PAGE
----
As regular CFZ-watchers will know, for some time Corinna has been doing a column for Animals & Men and a regular segment on On The Track... particularly about out-of-place birds and rare vagrants. There seem to be more and more bird stories from all over the world hitting the news these days so, to make room for them all - and to give them all equal and worthy coverage - she has set up this new blog to cover all things feathery and Fortean.

Sunday, 21 February 2016

Georgia Scientists Get Creative To Protect A Threatened Bird

By MOLLY SAMUEL • FEB 15, 2016
U.S. FISH AND WILDLIFE SERVICE SOUTHEAST

Sometimes what scientists need to protect a threatened species is a chainsaw, some roofing material and a little bit of creativity. On the Georgia coast, the Department of Natural Resources is channeling MacGyver to help out a big, gawky, bald-headed bird.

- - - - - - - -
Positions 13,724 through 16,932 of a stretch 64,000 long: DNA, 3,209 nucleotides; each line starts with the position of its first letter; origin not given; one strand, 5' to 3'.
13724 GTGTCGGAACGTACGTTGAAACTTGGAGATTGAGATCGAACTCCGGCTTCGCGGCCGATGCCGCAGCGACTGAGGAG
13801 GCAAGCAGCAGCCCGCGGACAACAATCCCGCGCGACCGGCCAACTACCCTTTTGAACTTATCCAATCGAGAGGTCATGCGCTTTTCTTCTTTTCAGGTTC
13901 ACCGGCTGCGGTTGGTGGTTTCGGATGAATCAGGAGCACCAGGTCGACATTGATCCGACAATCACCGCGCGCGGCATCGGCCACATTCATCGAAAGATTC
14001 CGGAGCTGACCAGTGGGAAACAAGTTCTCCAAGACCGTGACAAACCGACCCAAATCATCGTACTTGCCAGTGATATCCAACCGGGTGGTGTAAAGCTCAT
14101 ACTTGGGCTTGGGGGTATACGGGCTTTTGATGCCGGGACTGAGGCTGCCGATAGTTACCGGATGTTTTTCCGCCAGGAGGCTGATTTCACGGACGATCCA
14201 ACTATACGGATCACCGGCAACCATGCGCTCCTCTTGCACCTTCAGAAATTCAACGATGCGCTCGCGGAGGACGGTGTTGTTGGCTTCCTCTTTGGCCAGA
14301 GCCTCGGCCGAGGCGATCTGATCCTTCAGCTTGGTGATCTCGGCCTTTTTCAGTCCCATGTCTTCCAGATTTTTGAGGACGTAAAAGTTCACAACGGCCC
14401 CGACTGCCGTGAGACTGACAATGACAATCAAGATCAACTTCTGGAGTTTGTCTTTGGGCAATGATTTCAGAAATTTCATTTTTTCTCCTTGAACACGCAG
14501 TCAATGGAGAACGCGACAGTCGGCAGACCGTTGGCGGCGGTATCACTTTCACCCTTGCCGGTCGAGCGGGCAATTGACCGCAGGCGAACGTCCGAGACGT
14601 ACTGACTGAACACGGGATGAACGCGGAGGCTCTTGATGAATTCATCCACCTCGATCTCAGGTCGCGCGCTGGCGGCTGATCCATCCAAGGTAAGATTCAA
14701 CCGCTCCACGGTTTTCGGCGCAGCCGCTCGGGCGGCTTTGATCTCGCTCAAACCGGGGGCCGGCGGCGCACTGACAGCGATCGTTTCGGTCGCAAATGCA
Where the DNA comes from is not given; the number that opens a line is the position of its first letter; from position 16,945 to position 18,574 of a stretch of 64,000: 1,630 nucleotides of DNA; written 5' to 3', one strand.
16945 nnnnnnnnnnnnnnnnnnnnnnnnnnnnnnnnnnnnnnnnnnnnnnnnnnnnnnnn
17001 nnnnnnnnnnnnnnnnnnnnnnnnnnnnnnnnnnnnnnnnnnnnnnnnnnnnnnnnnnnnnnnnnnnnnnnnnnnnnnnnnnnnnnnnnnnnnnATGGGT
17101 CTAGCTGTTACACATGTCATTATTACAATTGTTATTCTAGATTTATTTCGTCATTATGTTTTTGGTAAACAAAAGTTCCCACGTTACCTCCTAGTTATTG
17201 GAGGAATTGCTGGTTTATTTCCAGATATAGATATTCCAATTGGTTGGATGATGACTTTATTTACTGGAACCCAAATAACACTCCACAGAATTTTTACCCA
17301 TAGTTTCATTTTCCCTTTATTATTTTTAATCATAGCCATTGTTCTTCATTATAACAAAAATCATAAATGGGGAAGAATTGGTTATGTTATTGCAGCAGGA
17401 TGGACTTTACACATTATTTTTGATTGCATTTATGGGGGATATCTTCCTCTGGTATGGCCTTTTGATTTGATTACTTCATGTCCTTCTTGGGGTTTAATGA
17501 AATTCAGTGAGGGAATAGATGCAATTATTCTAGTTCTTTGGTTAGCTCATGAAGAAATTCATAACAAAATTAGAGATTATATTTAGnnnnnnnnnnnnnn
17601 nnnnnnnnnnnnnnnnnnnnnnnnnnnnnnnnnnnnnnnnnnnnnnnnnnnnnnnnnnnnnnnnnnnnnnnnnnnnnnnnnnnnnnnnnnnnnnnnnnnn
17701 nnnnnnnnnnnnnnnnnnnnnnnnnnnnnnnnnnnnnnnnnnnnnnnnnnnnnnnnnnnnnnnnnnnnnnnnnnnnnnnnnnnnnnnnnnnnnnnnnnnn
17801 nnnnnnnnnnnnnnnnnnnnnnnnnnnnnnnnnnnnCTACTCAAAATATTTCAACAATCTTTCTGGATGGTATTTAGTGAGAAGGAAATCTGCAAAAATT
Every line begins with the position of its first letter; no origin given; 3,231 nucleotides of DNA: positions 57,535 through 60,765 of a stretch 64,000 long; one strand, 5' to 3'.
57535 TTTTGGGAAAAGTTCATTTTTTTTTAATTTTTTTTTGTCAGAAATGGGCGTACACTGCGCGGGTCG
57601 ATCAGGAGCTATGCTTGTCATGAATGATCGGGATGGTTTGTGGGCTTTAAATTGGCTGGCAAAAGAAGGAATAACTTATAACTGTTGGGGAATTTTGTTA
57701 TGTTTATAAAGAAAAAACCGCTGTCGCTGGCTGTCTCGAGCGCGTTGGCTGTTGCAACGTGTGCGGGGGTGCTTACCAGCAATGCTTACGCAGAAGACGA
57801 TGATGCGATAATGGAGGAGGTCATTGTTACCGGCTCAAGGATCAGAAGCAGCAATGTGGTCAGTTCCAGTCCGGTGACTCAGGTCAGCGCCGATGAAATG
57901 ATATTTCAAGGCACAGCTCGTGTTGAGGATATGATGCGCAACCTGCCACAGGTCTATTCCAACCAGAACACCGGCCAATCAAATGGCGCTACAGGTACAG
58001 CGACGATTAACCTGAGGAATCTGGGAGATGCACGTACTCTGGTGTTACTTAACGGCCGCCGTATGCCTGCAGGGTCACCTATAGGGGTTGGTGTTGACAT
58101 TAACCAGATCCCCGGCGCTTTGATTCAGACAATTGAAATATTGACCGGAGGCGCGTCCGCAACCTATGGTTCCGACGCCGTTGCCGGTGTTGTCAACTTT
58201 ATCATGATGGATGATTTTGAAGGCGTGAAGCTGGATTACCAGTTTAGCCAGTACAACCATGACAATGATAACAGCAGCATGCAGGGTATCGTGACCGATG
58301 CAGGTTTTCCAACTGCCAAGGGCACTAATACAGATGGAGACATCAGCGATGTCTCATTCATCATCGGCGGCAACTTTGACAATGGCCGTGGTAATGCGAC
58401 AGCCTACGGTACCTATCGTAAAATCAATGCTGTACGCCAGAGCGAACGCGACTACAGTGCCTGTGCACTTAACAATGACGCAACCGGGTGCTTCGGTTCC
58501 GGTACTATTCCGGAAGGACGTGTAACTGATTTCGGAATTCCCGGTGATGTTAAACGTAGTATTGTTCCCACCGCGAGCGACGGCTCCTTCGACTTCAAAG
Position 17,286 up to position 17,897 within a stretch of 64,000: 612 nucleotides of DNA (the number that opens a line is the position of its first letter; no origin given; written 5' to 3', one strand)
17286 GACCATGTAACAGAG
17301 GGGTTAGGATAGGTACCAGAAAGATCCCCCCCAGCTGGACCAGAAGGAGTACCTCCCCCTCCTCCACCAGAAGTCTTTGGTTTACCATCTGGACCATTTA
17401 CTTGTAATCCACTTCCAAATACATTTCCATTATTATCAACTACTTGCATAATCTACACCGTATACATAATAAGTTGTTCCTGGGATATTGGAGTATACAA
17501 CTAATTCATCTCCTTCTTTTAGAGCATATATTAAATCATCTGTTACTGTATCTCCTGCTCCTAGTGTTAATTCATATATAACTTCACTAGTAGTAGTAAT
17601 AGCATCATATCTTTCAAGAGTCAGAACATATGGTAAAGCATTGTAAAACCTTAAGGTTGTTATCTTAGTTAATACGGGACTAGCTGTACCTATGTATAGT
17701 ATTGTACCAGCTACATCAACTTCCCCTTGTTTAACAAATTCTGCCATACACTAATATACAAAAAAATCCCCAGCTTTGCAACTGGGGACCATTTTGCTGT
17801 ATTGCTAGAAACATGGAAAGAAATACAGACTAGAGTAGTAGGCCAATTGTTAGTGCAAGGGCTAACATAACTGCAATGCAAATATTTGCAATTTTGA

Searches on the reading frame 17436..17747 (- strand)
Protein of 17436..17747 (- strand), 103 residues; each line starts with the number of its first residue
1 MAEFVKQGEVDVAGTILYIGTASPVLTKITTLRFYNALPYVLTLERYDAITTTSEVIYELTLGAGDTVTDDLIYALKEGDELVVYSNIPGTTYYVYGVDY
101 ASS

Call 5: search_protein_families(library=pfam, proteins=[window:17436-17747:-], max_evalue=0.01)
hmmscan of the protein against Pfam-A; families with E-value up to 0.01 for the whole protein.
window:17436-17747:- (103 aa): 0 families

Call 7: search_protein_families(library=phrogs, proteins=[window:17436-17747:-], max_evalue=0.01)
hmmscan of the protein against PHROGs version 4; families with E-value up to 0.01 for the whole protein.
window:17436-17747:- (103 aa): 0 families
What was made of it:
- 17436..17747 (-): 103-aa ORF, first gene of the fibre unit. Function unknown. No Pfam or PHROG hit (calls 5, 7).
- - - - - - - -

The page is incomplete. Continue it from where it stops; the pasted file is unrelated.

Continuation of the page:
It’s a bird that hasn’t always nested in Georgia, but now that it does, scientists are working to protect it.

Wood storks aren’t exactly conventionally beautiful.

WoodStorkWhole.JPG“They’ve got virtually no feathers on their neck or head, except when they’re very young,” says Tim Keyes, a biologist with the DNR. “They’ve got long sort of drooping bills. And as adults, they have kind of a black scaly look to their head and neck."

Their feathers are mostly white. Their bodies are sort of football shaped, and they’re tall – over three feet.

“In flight, from a distance, they’re actually quite attractive. The closer you get, the less attractive they appear,” says Keyes, laughing.

Keyes and a group from the DNR recently went to Sapelo Island, to a place where the birds nest. Dozens of storks gather in a few big old oak trees here every year to raise their chicks. Storks typically nest in trees that are surrounded by water, which protects them from raccoons. But this spot on Sapelo Island isn’t safe, and raccoons can wreck a wood stork colony.


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